Cruel and unusual punishment

Blog: Cruel and Unusual Punishments

6 July 2018

Throughout history, we’ve managed to conjure up some very questionable judicial systems and disturbingly creative punishments. Fair warning! This blog post is not for the faint-hearted, we won’t blame you if you decide to give this one a miss – you can find plenty of other top-notch blogs right here (don’t mind our shameless self-promotion).

Feeling brave eh? Continue at your own peril…

When you mention sketchy trials, the medieval era probably springs to mind. The Anglo-Saxons are infamous for their bizarre judicial practices, in particular how they determined an accused person’s guilt or innocence. Trial by ordeal was the back-up plan when the local jury were unable to reach a verdict themselves. There were three common types of ordeals; trial by hot iron, trial by hot water and trial by cold water.

Trial by hot water was usually dished out to men. The accused would have to retrieve a stone from a cauldron of hot water. The scalded hand was then bandaged and unwrapped three days later. The accused was found innocent if the burn was healing cleanly and guilty if it was festering. Surprisingly, this was not a difficult ordeal to pass as it wasn’t always boiling hot water that was used.

It wasn’t just the Anglo-Saxons with dubious ethics, the ancient Romans had their fair share. A particularly sketchy punishment was what was known as poena cullei. This was the standard penalty for killing your parents. The perpetrator would be sewn inside a sack with an assortment of animals including a dog, a monkey, a snake and a rooster. The sack would then be tossed into a body of water, leaving it up to potluck whether the culprit would be killed by the animals or drown.

Okay so this isn’t a nice one. While you may have heard of drawing and quartering, you may not realise what they actually entail. This penalty for treason was originally dished out in England in the 13th century up until 1867. The accused was tied to a horse and dragged to the gallows, here they would be hanged and sometimes disembowelled or even beheaded, depending on the severity of the crime. Afterwards the body would be torn into quarters, this would often involve tying each limb to a different horse and having them run in opposite directions – yikes.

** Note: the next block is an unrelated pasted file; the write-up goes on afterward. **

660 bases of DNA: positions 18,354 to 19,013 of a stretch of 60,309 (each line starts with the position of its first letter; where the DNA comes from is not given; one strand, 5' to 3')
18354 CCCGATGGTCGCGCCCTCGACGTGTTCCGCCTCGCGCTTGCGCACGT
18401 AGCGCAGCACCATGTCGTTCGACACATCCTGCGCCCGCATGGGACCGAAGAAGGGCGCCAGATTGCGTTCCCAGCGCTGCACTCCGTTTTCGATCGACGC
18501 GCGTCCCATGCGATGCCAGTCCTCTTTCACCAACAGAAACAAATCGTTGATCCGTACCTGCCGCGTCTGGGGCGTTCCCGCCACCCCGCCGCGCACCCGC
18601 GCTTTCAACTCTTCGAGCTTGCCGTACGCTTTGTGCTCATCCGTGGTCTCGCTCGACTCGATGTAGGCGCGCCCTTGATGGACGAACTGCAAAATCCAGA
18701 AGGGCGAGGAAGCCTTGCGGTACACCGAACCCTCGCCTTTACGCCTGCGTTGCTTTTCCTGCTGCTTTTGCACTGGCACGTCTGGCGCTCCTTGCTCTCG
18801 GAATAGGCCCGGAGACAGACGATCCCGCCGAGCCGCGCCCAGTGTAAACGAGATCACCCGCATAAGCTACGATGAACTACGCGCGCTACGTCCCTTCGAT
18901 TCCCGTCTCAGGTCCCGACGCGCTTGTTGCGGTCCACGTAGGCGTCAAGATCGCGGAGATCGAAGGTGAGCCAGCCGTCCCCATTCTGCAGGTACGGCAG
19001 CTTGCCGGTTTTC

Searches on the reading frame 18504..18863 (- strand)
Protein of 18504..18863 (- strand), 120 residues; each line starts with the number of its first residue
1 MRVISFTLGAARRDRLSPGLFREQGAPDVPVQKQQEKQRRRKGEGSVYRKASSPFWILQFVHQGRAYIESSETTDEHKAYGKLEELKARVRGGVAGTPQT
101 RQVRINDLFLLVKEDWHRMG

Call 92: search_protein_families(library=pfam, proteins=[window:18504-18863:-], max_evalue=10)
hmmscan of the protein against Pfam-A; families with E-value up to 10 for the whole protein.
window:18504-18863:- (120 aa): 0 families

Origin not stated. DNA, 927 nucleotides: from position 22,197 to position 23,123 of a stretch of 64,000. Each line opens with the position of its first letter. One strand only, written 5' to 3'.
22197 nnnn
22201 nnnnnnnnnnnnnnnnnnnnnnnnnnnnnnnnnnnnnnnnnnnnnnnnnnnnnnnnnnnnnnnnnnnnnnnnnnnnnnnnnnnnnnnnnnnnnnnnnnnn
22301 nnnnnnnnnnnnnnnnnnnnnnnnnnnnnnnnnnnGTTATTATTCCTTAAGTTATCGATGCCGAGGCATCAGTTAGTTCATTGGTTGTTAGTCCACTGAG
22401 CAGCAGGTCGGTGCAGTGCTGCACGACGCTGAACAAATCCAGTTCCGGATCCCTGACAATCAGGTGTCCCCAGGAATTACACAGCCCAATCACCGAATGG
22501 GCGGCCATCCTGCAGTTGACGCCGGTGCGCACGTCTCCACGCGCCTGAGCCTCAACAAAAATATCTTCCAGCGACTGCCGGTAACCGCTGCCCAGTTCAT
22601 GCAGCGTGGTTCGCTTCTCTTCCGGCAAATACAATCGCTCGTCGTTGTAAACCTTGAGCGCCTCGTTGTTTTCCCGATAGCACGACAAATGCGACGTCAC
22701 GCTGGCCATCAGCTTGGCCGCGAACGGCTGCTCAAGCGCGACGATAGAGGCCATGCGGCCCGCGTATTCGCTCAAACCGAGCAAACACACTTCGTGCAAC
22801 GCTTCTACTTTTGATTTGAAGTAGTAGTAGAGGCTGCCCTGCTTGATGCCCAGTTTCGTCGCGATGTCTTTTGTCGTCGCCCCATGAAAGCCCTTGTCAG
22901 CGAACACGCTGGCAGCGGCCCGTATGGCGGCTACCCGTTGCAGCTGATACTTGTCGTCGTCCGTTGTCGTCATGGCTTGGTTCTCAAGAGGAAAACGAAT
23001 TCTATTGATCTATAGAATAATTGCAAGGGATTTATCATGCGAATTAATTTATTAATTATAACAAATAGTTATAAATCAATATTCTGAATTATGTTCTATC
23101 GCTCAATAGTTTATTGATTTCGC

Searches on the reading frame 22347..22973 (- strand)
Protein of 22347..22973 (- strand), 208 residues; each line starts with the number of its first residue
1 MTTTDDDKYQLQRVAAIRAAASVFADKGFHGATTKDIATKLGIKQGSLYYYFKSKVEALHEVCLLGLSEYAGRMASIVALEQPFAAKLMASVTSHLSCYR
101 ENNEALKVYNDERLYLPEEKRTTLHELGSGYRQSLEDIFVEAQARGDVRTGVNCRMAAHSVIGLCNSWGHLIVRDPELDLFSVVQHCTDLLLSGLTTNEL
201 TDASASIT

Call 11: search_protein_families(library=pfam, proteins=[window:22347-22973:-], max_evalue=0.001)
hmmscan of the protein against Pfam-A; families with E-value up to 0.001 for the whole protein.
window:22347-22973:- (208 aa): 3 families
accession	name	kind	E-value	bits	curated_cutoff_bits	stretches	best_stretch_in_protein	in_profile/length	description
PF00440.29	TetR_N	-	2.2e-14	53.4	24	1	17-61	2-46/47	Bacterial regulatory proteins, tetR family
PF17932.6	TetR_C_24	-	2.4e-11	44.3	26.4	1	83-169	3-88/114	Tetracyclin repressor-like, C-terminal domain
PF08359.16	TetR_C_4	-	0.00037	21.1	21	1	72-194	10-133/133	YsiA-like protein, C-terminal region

Thankfully, you may or may not have noticed that things work a little differently in the UK nowadays but at one point the reliance on capital punishment escalated until there were no less than 220 crimes punishable by death, including “strong evidence of malice in a child aged 7-14 years of age”. In addition to this, more and more evidence was emerging all the time to suggest that some of the people who were executed did not in fact commit the crimes they were hanged for and to put it blunt, people had just had enough. The last execution in the UK took place in 1964 by hanging, prior to the death penalty being abolished for murder in 1965 (with Northern Ireland following in 1973). The death penalty did remain a legally defined punishment for offences such as treason until 1998.


There we have it folks, we hope we haven’t put you off your tea. As you’ve managed to make it this far – you might just be the right analytical mind for our Foundation Degree in Applied Justice and Social Science.

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